This Week in Yoga

15 June 2018: Whether you are new to yoga and wondering what its all about or have done yoga for years and need a reminder here are 7 REASONS TO LOVE YOGA!

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  1. Yoga is good for your body. Yoga asana (postures) and vinyasa (posture sequences) work the whole body, so nothing gets left out, even those muscles you didn’t know you had!
  2. There is a yoga style for everyone, whether you seek a gentle stretch or a power workout. (see last weeks post for more info about styles of yoga)
  3. Yoga is good for your mind. By drawing our attention to the breath and directions about which hand is going where etc, yoga brings us into the present moment to quiet that string of inner dialogue (you know, the ‘to-do’ lists, the ‘what am I having for dinner?’ questions, the ‘are these leggings flattering’ talk). There’s just INHALE, EXHALE, HOLD THAT POSTURE, REPEAT.
  4. Sweet sweet Savansana: that time at the end of every class where you can relax and let go.
  5. Yoga is good for your emotions. You should feel better after a yoga class, maybe sore, but better, a little more calm, a little freer, a little stronger.
  6. The more you learn with yoga, the more there is to learn. A new posture to work on, a different feeling you find during your practice, a new technique to try, a new style to experiment with..there’s always something fresh and exciting.
  7.  Yoga is good for your spirit. At a class, you find a community of wonderful people. During savasana, you may find your awareness of the world around you and inside you opens up. On the mat, you find you can do more than you thought you could and accept the limit of where you are.

Those are just a few reasons I love yoga. What about you?? I’d love to hear from you.

 

4 June 2018: A question I am asked frequently is ‘What are the differences between all these types of yoga?’ Good question! There are a lot of varieties of yoga, which gives students a lot of choice to find a class that is right, but it can be confusing too.IMG_2607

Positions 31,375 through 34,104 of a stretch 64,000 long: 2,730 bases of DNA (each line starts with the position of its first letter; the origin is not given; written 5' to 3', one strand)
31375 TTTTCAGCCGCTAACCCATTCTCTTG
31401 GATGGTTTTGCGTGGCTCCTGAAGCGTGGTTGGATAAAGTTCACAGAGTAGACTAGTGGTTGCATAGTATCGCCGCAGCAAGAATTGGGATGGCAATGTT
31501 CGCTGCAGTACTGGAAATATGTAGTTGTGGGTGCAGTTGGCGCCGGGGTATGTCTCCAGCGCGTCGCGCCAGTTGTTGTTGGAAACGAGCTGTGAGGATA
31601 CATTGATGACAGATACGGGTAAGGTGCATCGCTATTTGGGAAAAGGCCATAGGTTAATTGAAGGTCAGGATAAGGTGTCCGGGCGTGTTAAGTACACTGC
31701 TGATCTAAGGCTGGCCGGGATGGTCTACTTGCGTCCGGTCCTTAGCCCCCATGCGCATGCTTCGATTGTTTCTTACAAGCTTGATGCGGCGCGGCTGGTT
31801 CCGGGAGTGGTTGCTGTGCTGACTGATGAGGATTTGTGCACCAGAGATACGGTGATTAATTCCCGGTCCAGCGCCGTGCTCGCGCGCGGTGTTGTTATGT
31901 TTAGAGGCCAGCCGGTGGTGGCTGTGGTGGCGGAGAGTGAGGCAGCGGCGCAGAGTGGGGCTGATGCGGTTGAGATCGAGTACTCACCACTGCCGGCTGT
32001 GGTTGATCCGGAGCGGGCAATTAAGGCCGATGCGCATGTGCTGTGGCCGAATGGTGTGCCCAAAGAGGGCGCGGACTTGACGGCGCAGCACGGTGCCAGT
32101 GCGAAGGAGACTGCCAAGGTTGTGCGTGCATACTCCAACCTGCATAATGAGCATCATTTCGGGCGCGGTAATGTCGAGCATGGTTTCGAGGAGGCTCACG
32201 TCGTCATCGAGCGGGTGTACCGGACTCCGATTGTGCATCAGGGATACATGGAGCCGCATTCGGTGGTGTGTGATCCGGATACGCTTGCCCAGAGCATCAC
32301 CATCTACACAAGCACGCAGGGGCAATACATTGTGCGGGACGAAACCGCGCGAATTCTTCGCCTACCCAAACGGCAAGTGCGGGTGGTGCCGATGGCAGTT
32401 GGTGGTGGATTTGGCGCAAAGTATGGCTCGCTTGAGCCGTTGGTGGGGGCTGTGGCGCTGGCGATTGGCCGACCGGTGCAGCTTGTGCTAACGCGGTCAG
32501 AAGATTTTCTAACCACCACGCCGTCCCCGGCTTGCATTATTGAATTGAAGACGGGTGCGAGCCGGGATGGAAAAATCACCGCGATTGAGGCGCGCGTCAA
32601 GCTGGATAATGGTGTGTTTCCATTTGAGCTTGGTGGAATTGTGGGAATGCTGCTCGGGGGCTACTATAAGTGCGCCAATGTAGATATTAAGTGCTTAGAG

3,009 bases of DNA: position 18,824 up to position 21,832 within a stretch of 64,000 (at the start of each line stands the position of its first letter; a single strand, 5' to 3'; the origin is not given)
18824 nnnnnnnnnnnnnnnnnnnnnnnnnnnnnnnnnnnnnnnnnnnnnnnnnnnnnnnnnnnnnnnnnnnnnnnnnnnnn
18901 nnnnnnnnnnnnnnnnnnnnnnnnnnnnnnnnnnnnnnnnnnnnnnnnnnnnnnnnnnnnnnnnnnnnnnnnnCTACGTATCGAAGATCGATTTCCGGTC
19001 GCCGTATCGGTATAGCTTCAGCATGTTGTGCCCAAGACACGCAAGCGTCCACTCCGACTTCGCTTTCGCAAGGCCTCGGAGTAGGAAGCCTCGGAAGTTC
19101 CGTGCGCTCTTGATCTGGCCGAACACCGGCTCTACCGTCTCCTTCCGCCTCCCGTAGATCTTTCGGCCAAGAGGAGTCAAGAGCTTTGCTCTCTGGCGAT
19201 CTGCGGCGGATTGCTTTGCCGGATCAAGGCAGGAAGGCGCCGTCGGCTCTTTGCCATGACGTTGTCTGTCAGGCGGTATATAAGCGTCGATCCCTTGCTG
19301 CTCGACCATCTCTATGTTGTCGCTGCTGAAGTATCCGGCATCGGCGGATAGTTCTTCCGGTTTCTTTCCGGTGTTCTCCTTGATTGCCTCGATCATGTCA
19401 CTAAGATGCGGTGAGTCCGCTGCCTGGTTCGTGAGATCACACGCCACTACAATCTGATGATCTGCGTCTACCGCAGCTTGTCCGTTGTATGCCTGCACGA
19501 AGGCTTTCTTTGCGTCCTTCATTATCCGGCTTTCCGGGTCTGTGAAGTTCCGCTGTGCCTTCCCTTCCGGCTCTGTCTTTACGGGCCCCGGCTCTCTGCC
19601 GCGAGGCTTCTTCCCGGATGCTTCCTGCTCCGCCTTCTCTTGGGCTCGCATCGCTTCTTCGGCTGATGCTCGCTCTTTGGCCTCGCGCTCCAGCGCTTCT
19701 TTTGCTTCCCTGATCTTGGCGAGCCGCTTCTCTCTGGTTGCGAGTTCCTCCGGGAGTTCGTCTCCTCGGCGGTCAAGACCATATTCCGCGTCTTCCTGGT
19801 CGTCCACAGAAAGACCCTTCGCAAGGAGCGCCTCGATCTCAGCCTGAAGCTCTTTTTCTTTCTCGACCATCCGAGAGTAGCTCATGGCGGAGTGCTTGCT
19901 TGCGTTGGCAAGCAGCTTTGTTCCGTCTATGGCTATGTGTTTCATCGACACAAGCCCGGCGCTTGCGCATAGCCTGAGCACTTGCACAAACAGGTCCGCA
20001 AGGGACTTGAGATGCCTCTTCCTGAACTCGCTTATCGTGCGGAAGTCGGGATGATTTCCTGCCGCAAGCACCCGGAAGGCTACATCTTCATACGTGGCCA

All of today’s yoga traditions are rooted in ancient India (although the yogis of old would certainly look at our leggings and mats and think ‘WHAT?!’) but as far as what is on offer in the 21st-century, here’s a quick summary:

I practice and teach Hatha yoga. Hatha comes from two words in Sanskrit (the ancient language of India), ‘Ha’ meaning Sun and ‘Tha’ meaning Moon. So Hatha is about balance, between effort and rest, and between body, mind, emotions, and spirit/consciousness (whichever word you like better). Hatha is great for beginners because its a ‘slow and steady wins the race’ pace of a class, but it also doesn’t get old – tens years later, I’m still hooked!

When yoga started to become popular in the West in the 20th-century there were two main teachers who began influential branches of yoga: BKS Iyengar & K Pattabhi Jois. Iyengar yoga, is a yoga of ailment where you’ll be aiming for the ideal form of a pose. That means holding poses longer and doing lots of little adjustments to reach that perfect position, usually using props along the way. This is great for people who like to get things ‘right’, but, depending on the teacher, does not always address the fundamental differences in our anatomy. From Jois came Ashtanga yoga, an aerobic practice that is physically challenging and beautifully sequenced. This great for people who enjoy movement and rhythm, but can sometimes be too much for a beginner without a current exercise regime.

In the past few years, there has been a growing interest in hot yoga, particularly Bikram yoga, created by Bikram Choudhury.  In a Bikram class, the room is heated to 35-42 degrees Celsius and you’ll be directed through the same series of poses every class, no matter the teacher or location. Great for those who love the heat, the ‘detoxifying’ of sweating, and like the reliability of a practice, but it can be too intense for some. (I must admit, I have never been to a Bikram class because I love hydrating and struggle to function, let along yoga, in the heat!)

All of these yogas are ‘yang’ style disciplines, which means you’ll be focusing on working your muscles, but classes that are ‘yin’  means holding particular poses for 3-5minutes in a way that encourages joint health. Yin yoga also brings in ideas from Asian philosophy of acceptance, allowing, and the feminine aspects of ourselves and is growing in popularity.

These are only a few forms of yoga, there is also Kundalini Yoga, Yoga Nidra, Restorative Yoga, and the list goes on and on AND every teacher will apply their discipline differently.

Final Top Tips: 1) Never be afraid to give a class a couple of tries, sometimes it takes awhile to see if you like it and get used to the format and the teacher. 2) Never be afraid to ask your teacher questions before or after a class – in my experience, it is usually welcomed. 3) Whatever class you try, always work within your own practice! If you don’t feel comfortable ‘going there’ with a pose, don’t go there. Let’s face it, you are paying to be there, so your mat, your rules. 4) Have fun with it! Trying different styles of yoga is really interesting and is even better with friends, so go out and yoga!!!

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